Zenit Saint Petersburg midfielder Igor Denisov has branded new signing Hulk a second-rate star after being demoted from the first team for speaking out about the Brazilian striker's lucrative contract.
"I would understand if we got (Argentine superstar Lionel) Messi or (Spanish midfielder Andres) Iniesta -- they probably deserve any price," said Russian captain Denisov.
"Yes, we bought some good players who will clearly help Zenit. But are they really so much better than the current team leaders that they deserve to get three times more?" the 28-year-old midfielder asked.
"Zenit have assembled some great players who have won at least as many titles as the new guys."
Denisov and leading league scorer Alexander Kerzhakov were both dropped to the youth squad on Sunday after voicing displeasure at the 100-million-euro ($129 million) transfers from the Portuguese league of Hulk and Belgian midfielder Axel Witsel.
Hulk reportedly signed a 6.5-million-euro annual contract after joining from Porto, while former Benfica midfielder Witsel was awarded just under half that amount.
The two players were purchased by Zenit's wealthy team sponsors Gazprom in early September after a disappointing start to the season that has seen the Russian champions squander their lead at the top of the league and drop to fourth.
The new signings represent direct competition for Denisov and Kerzhakov.
But their case has reportedly also been taken up by other Russian players, including figures as influential as Zenit goalkeeper Vyacheslav Malafeyev and veteran Vladimir Bystrov.
The club issued a statement late on Sunday calling Denisov's behaviour "unprofessional" and noting that he still had three more years left on a contract that made him one of the highest-paid players in Russia.
"He is discrediting himself as a player for club and country while doing serious damage to his own reputation," Zenit said in a blistering statement.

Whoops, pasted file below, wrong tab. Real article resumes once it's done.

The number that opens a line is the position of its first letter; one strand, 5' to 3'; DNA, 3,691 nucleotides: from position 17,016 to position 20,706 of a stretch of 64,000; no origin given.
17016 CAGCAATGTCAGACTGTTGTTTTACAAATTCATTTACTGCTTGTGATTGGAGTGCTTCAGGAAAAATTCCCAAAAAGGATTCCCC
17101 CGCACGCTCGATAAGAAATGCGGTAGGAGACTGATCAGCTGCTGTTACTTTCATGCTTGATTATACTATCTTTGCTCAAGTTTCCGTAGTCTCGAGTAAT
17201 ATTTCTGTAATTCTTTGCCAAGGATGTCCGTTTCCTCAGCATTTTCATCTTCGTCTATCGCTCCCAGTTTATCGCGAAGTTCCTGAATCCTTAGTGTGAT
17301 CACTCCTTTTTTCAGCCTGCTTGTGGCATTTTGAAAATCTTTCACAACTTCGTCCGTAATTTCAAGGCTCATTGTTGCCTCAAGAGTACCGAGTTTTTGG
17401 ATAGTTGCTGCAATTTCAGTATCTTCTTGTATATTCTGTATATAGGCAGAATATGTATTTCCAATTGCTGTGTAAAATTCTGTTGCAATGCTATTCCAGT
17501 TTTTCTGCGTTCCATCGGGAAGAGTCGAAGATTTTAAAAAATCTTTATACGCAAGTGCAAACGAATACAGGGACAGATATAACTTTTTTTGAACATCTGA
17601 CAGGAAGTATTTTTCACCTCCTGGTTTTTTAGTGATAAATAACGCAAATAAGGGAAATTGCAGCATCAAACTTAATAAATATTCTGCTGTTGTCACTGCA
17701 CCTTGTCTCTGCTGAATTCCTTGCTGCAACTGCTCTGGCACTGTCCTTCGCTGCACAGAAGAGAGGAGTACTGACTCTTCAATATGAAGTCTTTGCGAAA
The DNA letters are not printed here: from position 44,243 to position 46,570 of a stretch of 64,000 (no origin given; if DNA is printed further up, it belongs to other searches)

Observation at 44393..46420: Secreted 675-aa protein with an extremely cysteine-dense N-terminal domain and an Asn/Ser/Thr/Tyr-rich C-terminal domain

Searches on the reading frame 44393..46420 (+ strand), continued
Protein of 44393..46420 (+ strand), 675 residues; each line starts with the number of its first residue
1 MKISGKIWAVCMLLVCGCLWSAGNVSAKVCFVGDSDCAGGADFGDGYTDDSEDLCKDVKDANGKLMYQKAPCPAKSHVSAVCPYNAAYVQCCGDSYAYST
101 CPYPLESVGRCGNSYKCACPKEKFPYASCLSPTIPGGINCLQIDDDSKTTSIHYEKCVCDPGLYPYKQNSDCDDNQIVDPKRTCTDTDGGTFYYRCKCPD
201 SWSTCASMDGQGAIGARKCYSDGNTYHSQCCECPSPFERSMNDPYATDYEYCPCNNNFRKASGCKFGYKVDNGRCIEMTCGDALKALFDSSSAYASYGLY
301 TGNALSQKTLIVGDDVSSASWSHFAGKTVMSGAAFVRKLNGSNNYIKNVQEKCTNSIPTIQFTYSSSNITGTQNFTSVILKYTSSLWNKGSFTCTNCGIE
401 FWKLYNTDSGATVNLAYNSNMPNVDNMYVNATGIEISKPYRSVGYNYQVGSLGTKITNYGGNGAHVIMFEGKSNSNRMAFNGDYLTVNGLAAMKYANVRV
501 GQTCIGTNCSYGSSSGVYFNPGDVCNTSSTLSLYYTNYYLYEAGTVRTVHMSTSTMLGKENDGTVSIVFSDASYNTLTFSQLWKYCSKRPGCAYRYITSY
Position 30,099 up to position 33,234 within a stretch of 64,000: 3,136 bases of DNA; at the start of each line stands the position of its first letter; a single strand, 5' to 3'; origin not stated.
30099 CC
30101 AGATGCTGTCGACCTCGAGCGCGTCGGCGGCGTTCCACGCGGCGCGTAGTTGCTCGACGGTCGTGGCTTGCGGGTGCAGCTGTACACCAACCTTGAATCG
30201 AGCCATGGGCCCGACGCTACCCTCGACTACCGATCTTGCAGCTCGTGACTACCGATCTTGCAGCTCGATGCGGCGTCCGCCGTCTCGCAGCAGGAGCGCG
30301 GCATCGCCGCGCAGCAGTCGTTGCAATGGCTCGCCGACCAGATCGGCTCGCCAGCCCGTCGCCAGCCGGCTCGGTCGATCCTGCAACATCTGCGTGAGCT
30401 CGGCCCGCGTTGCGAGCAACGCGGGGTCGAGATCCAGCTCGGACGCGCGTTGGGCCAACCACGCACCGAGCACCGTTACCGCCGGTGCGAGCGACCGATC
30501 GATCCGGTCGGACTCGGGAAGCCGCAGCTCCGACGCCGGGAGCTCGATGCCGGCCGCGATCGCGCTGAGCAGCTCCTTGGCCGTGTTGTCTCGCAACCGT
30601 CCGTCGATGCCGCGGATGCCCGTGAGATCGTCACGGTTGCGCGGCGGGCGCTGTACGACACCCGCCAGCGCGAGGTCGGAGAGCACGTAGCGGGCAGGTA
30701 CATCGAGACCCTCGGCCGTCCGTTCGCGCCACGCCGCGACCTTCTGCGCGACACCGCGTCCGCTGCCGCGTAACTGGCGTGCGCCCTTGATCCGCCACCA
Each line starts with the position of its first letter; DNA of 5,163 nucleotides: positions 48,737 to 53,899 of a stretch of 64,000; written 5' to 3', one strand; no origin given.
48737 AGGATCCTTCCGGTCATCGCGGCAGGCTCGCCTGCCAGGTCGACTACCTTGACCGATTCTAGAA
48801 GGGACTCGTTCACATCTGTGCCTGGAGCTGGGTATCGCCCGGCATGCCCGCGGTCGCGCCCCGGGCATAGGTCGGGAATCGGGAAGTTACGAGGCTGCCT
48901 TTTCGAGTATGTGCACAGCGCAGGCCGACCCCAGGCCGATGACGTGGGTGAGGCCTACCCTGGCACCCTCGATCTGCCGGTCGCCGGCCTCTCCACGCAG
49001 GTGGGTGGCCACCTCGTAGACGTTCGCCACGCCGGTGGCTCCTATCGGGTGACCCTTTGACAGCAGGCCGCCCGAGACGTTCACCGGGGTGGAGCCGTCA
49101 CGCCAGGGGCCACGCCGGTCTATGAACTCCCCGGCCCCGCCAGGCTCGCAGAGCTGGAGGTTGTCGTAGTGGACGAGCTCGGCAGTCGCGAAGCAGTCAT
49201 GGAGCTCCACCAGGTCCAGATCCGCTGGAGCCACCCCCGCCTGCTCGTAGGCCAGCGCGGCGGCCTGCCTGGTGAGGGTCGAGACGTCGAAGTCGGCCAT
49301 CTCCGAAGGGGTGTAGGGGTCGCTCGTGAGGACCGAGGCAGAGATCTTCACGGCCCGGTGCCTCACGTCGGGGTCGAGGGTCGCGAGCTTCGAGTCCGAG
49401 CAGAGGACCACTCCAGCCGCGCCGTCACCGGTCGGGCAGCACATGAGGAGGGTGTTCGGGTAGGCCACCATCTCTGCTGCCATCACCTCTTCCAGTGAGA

For its part, Gazprom said it would not be taking sides in the dispute despite Denisov's criticisms of the club's recruitment strategy.
"These are issues for the club to deal with," said official spokesman Sergei Kuprianov.
Denisov insisted he held the good of the team close to his heart.
"It is not the money that is most important," the player said. "What is at stake is something else entirely: a working atmosphere at the club and respect shown towards your own Russian players -- the ones that Zenit have always relied on."
The dispute continues a tricky period for the league's new heavyweights that began when Zenit icon Andrei Arshavin disparaged the club's fans following Russia's premature exit from the Euro 2012 tournament.
Arshavin ended up not getting his loan to Zenit from Arsenal extended by the Gazprom management -- a secretive group that makes all personnel decisions and effectively runs the club from Russian president Vladimir Putin's native city.
Gazprom have also come under heavy attack in the media for electing to sign expensive foreign players instead of home-grown stars.
"What were they thinking?" asked popular MK broadsheet sports editor Alexei Lebedev.
"Are they simply not aware of the good old Russian word, 'the collective'? Do they not know what a happy environment is or how they should try to keep it?"
Russian television sports commentator Vasily Utkin said he believed in Denisov's sincerity but not in the legitimacy of what he did.
"Denisov is being sincere -- and he is being very, very stupid," Utkin wrote in his blog. "He does not understand that for the past three days, he has done nothing but ruin the team."